‘Out in Ohio’ profiles LGBTQ+ Ohioans making a difference in their community. 

COLUMBUS, Ohio (WCMH) — A Columbus couple is cultivating safe spaces for LGBTQ+ youth in unlikely places, as inclusion is under debate in Ohio’s classrooms and legislature

Amanda and Sarah Erickson (Courtesy Photo).

Amanda Erickson and her wife, Sarah, are changemakers in central Ohio. As the director of education and outreach at Kaleidoscope Youth Center, Amanda facilitates programming that expands a community’s capacity to support LGBTQ+ youth. At Sunbury Urban Farm, Sarah is the program director tasked with planning educational development.

The couple lives on the property at the farm, where Sarah hosts Sunbury’s summer camp. Each day, children participate in forest exploration, arts and crafts, gardening, and other activities. The camp’s goal is to build self-esteem and let the children improve their communication skills through problem-solving. 

Sarah also facilitates Sunbury’s various workshops and events focusing on agriculture, nutrition, sustainability, and environmental awareness. Throughout the year, the farm welcomes children ages 5 to 14 for Farm and Forest School, a week-long nature program with hands-on activities and play-based outdoor learning. 

“[Sunbury links] young people and the community to where their food is coming from and links children back to nature,” Amanda said.

While Sarah is working with children on the farm, Amanda is also educating. For KYC, Amanda is teaching about LGBTQ+ identities by speaking on panels and providing training for those interested in learning more about gender and sexuality. Through her outreach, Amanda is expanding on the center’s mission by uplifting the voices of LGBTQ+ youth.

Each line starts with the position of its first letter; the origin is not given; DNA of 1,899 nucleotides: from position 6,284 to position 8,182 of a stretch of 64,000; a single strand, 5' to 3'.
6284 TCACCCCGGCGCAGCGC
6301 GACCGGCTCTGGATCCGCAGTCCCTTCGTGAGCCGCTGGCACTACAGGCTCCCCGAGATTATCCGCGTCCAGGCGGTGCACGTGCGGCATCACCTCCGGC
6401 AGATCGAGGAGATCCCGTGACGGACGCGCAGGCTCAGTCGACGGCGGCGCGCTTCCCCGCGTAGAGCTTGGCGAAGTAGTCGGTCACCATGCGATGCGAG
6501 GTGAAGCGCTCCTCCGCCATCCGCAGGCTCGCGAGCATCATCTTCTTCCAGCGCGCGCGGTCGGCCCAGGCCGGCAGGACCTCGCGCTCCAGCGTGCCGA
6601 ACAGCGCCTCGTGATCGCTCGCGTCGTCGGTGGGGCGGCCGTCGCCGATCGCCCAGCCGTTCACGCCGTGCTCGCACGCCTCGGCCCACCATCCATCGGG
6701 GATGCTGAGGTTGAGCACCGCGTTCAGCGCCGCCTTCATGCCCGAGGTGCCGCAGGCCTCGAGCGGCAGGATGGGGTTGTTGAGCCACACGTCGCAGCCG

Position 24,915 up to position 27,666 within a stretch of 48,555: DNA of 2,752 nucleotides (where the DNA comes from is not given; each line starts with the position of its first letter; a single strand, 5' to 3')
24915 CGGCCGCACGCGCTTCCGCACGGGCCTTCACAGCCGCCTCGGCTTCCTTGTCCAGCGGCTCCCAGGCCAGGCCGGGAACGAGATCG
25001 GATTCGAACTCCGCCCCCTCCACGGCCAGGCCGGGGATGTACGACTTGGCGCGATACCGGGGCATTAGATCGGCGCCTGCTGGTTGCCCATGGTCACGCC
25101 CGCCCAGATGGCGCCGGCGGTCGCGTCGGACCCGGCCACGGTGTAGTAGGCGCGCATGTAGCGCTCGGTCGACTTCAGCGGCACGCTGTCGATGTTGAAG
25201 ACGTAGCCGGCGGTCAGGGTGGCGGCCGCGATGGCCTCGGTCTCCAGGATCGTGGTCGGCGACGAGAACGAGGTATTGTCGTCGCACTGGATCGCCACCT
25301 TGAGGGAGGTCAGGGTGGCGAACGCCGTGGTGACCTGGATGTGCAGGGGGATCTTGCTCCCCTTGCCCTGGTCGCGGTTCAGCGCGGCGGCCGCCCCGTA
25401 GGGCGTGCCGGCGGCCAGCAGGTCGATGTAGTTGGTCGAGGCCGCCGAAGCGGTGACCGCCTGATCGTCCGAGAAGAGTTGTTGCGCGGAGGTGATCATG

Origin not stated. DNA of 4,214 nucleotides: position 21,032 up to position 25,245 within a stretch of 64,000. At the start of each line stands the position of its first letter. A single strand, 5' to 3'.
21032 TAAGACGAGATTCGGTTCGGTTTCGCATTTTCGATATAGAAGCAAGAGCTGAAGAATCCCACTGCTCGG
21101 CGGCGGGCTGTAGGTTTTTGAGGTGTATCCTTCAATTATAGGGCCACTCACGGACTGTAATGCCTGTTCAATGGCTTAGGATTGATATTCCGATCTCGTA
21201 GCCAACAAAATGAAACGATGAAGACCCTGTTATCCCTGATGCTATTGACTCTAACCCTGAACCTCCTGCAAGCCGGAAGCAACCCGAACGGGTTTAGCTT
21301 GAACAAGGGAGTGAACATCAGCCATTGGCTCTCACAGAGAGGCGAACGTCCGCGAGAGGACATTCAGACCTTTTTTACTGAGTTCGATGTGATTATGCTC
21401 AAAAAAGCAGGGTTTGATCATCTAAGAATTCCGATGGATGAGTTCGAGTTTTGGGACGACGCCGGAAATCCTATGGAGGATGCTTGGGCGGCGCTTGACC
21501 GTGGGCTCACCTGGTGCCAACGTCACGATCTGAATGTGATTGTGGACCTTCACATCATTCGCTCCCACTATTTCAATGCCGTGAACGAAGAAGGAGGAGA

Amanda and Sarah Erickson (Courtesy Photo).

“The general climate right now is not great for LGBTQ+ young people,” Amanda said. “The chance to uplift their voices, when people are having discussions about where to go in terms of supporting youth, I think is really important.” 

Amanda’s work takes her to schools, companies, and, most recently, the Ohio Board of Education, where she testified against a resolution rejecting proposed federal protections for LGBTQ+ students. Erickson told the board the resolution lacks inclusion, concern, or care for the students involved. 

“These students need your support, and if you vote to pass this resolution, you are actively failing the students that you have been elected and appointed to serve,” Amanda said to the board. 

The resolution underscores several anti-LGBTQ+ bills introduced in the Ohio legislature in the past six months, including a “divisive concepts” bill opponents have dubbed a “Don’t Say Gay” bill. In addition, Ohio has statutes and constitutional amendments prohibiting same-sex marriage that would be reenacted if Obergefell v. Hodges — the Supreme Court case legalizing gay marriagewere overturned.

Beyond statewide politics, Amanda is also following proposed policies in local school boards. Some districts are already implementing guidelines that are not as inclusive to LGBTQ+ students even as the rules remain in flux.  

“There are policies in and around Ohio that are detrimental to LGBTQ+ young people in schools,” Amanda said. “I’m keeping a close eye on those individual school boards to see how those policies and guidelines are put into place.”

In September, Hilliard community members debated if teachers should be allowed to wear badges identifying them as supportive of LGBTQ+ students after some parents expressed concern over a code on the back that could lead to websites inappropriate for children.

Advocating for LGBTQ+ youth comes with its challenges for the Ericksons. Amanda said there is always a concern that a parent of a child will not be accepting of her and Sarah because of their identity. However, she said there are just as many LGBTQ+ parents who are sending their children to the spaces the Ericksons work in. 

“They’re sending their kids to us because they know that it’s going to be a safe space for their children and that their children are going to learn that respect and decency from being surrounded by people that may not be exactly like them,” Amanda said.